This is because the car came with some caveats. In order for Tesla to achieve financial stability and sell the standard Model 3 at its promised price, Tesla would have to:

  • Shut down all its retail stores and sell strictly online.
  • Have another round of layoffs sometime in March.
  • Forgo profitability for Q1, and possibly Q2.

Tesla also announced it would be cutting the prices of all of its cars 6% across the board. This worried analysts at JP Morgan who were concerned this would delay Tesla achieving a healthy gross margin of 25%. They also worried about the fact that Tesla’s electric-vehicle tax credits dwindle down to zero by the end of the year.

“Another anecdotal sign of softer demand stems from the fact that Tesla’s website Thursday evening was estimating new base version Model 3 orders could be delivered in 2-4 weeks, suggesting limited remaining waitlist,” they wrote.

Musk dodged questions about the vehicle’s margins or its demand on the call, saying that the company was “not going to answer questions like that.” He did mention that he had a “gut feeling” that demand was “probably half a million cars a year,” though.

Similar questions went unanswered on Tesla’s January’s Q4 earnings call as well, when exiting CFO Deepak Ahuja also waved away concerns about Model 3 demand as “not relevant.”

“We still have a long reservation backlog but I don’t think it’s appropriate,” Ahuja said.

But Wall Street thinks it’s appropriate, and the questions keep coming. Analysts already had concerns about Tesla’s cash position before all this, in part because the company paid a $920 million bond in cash, which grabs quite a chunk from the company’s almost $4 billion pile.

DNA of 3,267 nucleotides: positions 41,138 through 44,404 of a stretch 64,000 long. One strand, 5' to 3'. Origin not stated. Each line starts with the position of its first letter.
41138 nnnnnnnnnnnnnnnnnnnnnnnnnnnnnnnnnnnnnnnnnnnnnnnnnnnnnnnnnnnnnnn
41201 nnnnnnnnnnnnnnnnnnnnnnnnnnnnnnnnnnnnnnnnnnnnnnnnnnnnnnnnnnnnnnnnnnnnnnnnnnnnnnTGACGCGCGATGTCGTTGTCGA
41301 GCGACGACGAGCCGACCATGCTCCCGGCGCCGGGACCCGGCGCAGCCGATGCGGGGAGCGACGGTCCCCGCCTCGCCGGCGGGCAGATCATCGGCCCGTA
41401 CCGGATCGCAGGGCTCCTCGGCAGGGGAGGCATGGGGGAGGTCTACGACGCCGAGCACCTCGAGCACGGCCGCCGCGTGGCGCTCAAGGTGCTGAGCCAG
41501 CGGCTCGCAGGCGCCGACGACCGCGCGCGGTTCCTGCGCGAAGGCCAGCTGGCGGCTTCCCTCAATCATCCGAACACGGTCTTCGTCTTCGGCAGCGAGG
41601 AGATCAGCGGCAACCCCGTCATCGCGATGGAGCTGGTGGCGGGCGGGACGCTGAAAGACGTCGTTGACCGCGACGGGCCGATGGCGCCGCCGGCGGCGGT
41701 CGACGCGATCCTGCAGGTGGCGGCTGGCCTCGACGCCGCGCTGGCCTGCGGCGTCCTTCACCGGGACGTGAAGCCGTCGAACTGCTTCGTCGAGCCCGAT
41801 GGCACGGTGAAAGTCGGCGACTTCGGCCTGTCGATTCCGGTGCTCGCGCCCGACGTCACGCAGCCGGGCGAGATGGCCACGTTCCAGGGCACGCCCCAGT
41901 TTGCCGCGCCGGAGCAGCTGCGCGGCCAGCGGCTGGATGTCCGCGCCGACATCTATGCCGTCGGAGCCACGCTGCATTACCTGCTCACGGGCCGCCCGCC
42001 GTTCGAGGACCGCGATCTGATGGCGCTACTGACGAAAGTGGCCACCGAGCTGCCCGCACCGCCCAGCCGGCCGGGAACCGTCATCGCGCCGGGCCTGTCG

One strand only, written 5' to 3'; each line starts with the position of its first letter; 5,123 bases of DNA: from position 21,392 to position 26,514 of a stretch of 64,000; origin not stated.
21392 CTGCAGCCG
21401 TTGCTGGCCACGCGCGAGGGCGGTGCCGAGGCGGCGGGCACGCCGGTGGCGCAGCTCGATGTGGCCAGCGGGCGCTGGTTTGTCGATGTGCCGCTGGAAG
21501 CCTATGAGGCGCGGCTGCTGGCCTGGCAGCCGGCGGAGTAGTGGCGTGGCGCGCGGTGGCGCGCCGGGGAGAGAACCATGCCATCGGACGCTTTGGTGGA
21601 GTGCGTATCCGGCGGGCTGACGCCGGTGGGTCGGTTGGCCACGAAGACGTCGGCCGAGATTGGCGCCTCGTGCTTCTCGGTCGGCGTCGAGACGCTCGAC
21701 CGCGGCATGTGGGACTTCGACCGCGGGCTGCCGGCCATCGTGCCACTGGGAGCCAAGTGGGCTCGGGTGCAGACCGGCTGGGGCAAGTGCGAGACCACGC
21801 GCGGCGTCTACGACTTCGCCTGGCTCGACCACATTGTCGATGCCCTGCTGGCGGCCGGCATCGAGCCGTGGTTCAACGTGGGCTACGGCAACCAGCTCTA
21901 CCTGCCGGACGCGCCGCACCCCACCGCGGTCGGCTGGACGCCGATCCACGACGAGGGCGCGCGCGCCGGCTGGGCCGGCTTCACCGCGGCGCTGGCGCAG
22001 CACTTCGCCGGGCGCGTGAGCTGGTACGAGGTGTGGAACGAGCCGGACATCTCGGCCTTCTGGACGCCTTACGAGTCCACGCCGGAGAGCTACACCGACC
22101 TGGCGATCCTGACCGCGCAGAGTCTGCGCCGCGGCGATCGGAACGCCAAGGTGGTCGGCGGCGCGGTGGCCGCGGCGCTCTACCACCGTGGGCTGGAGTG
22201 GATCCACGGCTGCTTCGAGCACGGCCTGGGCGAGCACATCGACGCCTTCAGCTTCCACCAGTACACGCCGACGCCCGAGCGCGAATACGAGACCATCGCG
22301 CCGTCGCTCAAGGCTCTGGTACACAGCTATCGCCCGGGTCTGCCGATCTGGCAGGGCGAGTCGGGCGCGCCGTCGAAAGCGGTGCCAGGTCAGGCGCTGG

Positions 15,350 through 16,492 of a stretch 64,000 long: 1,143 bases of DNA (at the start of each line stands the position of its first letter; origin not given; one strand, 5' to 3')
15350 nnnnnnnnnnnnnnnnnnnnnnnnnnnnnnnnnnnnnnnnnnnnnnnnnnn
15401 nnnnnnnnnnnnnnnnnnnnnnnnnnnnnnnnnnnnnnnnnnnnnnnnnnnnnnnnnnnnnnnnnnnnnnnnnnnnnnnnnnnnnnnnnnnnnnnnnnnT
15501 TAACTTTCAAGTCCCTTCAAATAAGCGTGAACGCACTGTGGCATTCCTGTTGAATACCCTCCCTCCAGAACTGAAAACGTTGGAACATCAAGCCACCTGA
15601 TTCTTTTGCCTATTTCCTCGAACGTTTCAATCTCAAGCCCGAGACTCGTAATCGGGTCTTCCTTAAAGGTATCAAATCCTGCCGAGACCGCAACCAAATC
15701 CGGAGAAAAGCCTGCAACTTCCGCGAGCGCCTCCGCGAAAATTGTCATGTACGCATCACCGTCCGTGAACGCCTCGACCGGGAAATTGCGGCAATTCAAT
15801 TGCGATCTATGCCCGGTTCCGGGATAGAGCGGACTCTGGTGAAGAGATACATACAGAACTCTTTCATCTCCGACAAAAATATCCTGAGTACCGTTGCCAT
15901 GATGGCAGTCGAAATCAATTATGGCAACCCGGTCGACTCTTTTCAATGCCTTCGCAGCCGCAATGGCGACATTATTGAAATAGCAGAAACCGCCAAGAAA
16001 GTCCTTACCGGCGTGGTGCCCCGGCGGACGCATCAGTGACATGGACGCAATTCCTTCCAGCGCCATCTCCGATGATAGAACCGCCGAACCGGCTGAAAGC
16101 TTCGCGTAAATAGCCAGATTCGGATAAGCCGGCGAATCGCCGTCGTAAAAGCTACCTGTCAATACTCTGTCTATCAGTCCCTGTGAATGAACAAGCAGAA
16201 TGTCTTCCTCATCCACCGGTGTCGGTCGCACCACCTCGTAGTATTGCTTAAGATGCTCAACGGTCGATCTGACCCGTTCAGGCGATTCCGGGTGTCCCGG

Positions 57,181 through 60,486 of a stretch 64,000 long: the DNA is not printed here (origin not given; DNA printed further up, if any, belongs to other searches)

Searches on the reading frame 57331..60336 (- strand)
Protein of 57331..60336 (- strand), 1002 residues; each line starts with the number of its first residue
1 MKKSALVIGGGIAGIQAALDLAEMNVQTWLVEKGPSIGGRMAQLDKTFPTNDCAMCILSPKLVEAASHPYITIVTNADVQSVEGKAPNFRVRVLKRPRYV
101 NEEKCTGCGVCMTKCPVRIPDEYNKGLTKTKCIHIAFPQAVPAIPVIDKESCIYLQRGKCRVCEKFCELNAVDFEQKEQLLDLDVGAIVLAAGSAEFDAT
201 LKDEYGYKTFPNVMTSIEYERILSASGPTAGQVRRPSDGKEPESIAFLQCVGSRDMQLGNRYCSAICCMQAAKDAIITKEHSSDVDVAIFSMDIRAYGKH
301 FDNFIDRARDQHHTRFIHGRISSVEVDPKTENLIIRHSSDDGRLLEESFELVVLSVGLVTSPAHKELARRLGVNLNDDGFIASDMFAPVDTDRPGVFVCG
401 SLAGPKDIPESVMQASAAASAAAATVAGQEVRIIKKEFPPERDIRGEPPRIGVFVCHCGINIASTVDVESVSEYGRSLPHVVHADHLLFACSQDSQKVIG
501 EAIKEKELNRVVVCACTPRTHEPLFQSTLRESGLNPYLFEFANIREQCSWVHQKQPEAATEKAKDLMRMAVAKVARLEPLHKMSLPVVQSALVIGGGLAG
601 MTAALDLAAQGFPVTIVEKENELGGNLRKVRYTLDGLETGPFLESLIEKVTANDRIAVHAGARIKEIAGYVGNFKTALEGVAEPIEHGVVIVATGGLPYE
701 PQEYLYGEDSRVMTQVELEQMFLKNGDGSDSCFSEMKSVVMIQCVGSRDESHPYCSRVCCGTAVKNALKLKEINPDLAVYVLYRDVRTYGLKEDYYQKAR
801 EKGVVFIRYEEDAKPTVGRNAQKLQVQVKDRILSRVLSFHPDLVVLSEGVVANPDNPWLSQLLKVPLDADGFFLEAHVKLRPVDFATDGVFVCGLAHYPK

“It [the payment] should leave them with approximately $2 billion in working capital,” Gene Munster, the founder of venture-capital firm Loup Ventures, told Business Insider. “They’ll be essentially neutral for the March quarter … they need somewhere between $1 [billion] and $1.5 billion to run the company.”

Tesla isn’t just running the company in 2019, though; it’s expanding it. It’s building another Gigafactory, in China, where it plans to build Model 3s by the end of the year. It has not disclosed any details about financing or capital expenditures for the project.

In 2020 Tesla says it will start manufacturing the Model Y – a crossover based on the Model 3 – in its Nevada Gigafactory, but a source inside the factory told Business Insider a Model Y line has yet to be built. Tesla declined to comment on this point.

In February, Morgan Stanley analysts told clients that all these expenses mean Tesla will need to raise about $2.5 billion in capital in Q3 2019. They improved their forecast for 2019’s free cash flow from a loss of $809 million to a loss of $246 million in part because the company is guiding to such low capital expenditures for the year, regardless of expansion plans.

But, you know, that was February, and things are happening fast.

Failure to launch

That’s Tesla’s 2019 financial drama. Here’s its 2019 legal drama.

One of the men who was supposed to keep Tesla’s CEO Elon Musk out of trouble with the law this year just left the company, and within a week of that Musk was in trouble again.

On Tuesday, February 20, Musk tweeted that Tesla would make 500,000 cars in 2019, contradicting figures given to investors during the company’s quarterly earnings report in January (his tweet set the production rate about 25% higher).

Hours later Musk tried to correct the tweet, saying he meant this as an “annualized rate” and that “deliveries for year still estimated to be about 400k.”

But the damage was done. In his 2018 settlement with the SEC over a tweet claiming he had funds to take Tesla private (when he did not), Musk agreed not to be promiscuous with numbers on Twitter. In fact, his tweets were supposed to be approved by something of a Twitter czar – someone who would make sure they were legally on the up and up.